Coins are Networks and Crowdsales are their First Killer App
Our team has been quite bullish on Ethereum since we began building the Bancor Protocol on the platform last August. As time goes by, it becomes increasingly clear why: Ethereum may be the first blockchain with a killer app.
We are a team of seasoned network application developers, and after years in the crypto-space we’ve come to see money as a network that offers its users different applications. Social networks, for example, have seen their share of killer apps: profile page posts, news feeds, media sharing and discussion groups, to name a few. Money can be seen as an economic network, where value is transferred rather than information. Globally, this is done through different forms of money (currencies) which are interconnected through exchanges. This global network also has various popular applications, that can be generally categorized as follows:
As experienced product developers understand, in order for a product to gain traction and justify switching costs, a new solution must provide significant advantages to the end-user, relative to the existing available solutions. We usually hear of this as the 10x better rule. To understand how this might play out in blockchain vs. traditional currencies, the following table features notable blockchain and fiat solutions for the same application categories, and lists the unique advantages each solution puts forward for the different applications of money.
The first killer app of any new technology validates it, and unfortunately, we have yet to witness a clear blockchain “killer app” (except, maybe, the buying and selling of coins, which is probably why some still believe the whole ecosystem is a pyramid scheme.) Clearly, blockchain-based solutions for the applications of giving, trading, lending and betting are advantageous only in very specific, and often controversial use cases, while also carrying material disadvantages such as added complexity, risk of a lost key, compromised guardians, extreme price fluctuations, regulatory uncertainty and limited worldwide adoption. By contrast, it is increasingly clear that blockchain solutions for financing applications have significant advantages over the available fiat-based solutions, which is why the recent momentum in ICOs should not come as a surprise, and why many view this category as the first blockchain killer app. Vinay Gupta lays a strong argument for the huge potential and profound implications of blockchain crowdfunding in this fantastic talk.
Interestingly, we are witnessing blockchain financing gaining momentum primarily on Ethereum. The reasons seem quite obvious.
First, financing involves issuing a new currency. Every share of a new company is currency which can be issued by the board of directors, under very specific terms. While Bitcoin has several competing third party layers for issuing tokens, Ethereum has a standardized solution at the blockchain level.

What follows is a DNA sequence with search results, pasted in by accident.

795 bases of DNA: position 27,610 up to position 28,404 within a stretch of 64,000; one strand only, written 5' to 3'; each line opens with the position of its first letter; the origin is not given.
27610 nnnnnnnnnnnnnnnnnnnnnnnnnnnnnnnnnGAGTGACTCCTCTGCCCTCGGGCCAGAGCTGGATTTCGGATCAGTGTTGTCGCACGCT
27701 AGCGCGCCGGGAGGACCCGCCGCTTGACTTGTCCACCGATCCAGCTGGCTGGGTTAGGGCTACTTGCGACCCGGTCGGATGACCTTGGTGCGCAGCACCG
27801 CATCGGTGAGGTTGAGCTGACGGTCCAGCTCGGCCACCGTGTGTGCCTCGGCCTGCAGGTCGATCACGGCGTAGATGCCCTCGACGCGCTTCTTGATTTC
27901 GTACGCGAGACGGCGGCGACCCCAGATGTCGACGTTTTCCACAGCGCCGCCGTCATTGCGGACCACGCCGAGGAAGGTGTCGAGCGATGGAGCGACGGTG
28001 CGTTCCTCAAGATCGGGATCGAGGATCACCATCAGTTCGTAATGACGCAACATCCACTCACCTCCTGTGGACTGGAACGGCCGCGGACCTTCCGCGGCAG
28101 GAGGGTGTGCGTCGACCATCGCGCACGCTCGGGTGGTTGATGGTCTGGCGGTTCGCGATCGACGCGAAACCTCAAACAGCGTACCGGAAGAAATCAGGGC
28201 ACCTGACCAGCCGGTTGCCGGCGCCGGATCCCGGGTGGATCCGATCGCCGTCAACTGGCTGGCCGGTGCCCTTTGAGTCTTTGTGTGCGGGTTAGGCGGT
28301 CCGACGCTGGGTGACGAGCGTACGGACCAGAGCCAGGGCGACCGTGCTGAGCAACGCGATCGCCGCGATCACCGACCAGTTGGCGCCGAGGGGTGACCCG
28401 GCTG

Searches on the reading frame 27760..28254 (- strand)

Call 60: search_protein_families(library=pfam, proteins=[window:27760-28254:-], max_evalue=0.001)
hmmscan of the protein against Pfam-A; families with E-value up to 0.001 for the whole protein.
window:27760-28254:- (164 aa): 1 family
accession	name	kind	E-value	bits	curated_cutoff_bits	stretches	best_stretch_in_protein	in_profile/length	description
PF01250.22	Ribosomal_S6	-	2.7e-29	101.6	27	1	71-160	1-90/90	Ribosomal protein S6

This leads to the second advantage, the ability to set complex terms. All money applications typically require simple, straightforward agreements to be successful. The one exception is financing engagements which require custom contracts with a variety of protections, governance structures and detailed profit-sharing models. Ethereum is currently the only available smart-contract blockchain which can easily accommodate this level of customization.
Third, smart-contracts enable a new breed of networks and applications that are token-based, crowd-financed, interoperable, decentralized and open-source. This is probably the reason why Ethereum blockchain adoption by developers is second to none. This presents an undeniable success signal that Vitalik and team should be quite proud of, as it was also an important indicator of Bitcoin’s initial momentum, and many other successful platforms we know, such as iPhone and Facebook.
Blockchain financing involves issuing transferable tokens to participants. On Ethereum, the ERC20 token standard has emerged as the most widely adopted and useful contract standard to date. We, at Bancor, are proposing a complementary standard — “Token-Changer” which defines a set of APIs for exploring convertibility, querying prices and executing token conversion through a smart-contract. We believe the Token-Changer standard is required for the future growth of blockchain financing as it establishes a clear standard for smart-contracts to act as “automated market-makers,” and streamlines token conversions for users across the entire Ethereum ecosystem. This opens an entirely new horizon of possibilities for convertibility, utility and viability of existing ERC20 tokens.
You can read our “Token-Changer” EIP228 proposal here: https://github.com/ethereum/EIPs/issues/228
We plan to use this standard for the Bancor Protocol, which provides continuous liquidity and asynchronous price-discovery for ERC20 tokens, irrespective of their trading volume and with no requirement to be listed on an exchange. You can read more about it and review the code on our website at https://bancor.network, or watch our presentation from the February EDCON in Paris.
After decades in startups, tens of financings rounds, a few acquisitions and a couple of wind-downs, we are beyond excited to be a part of the wave of innovation we expect to see unleashed by the crowd through blockchain’s first truly killer app, decentralized financing.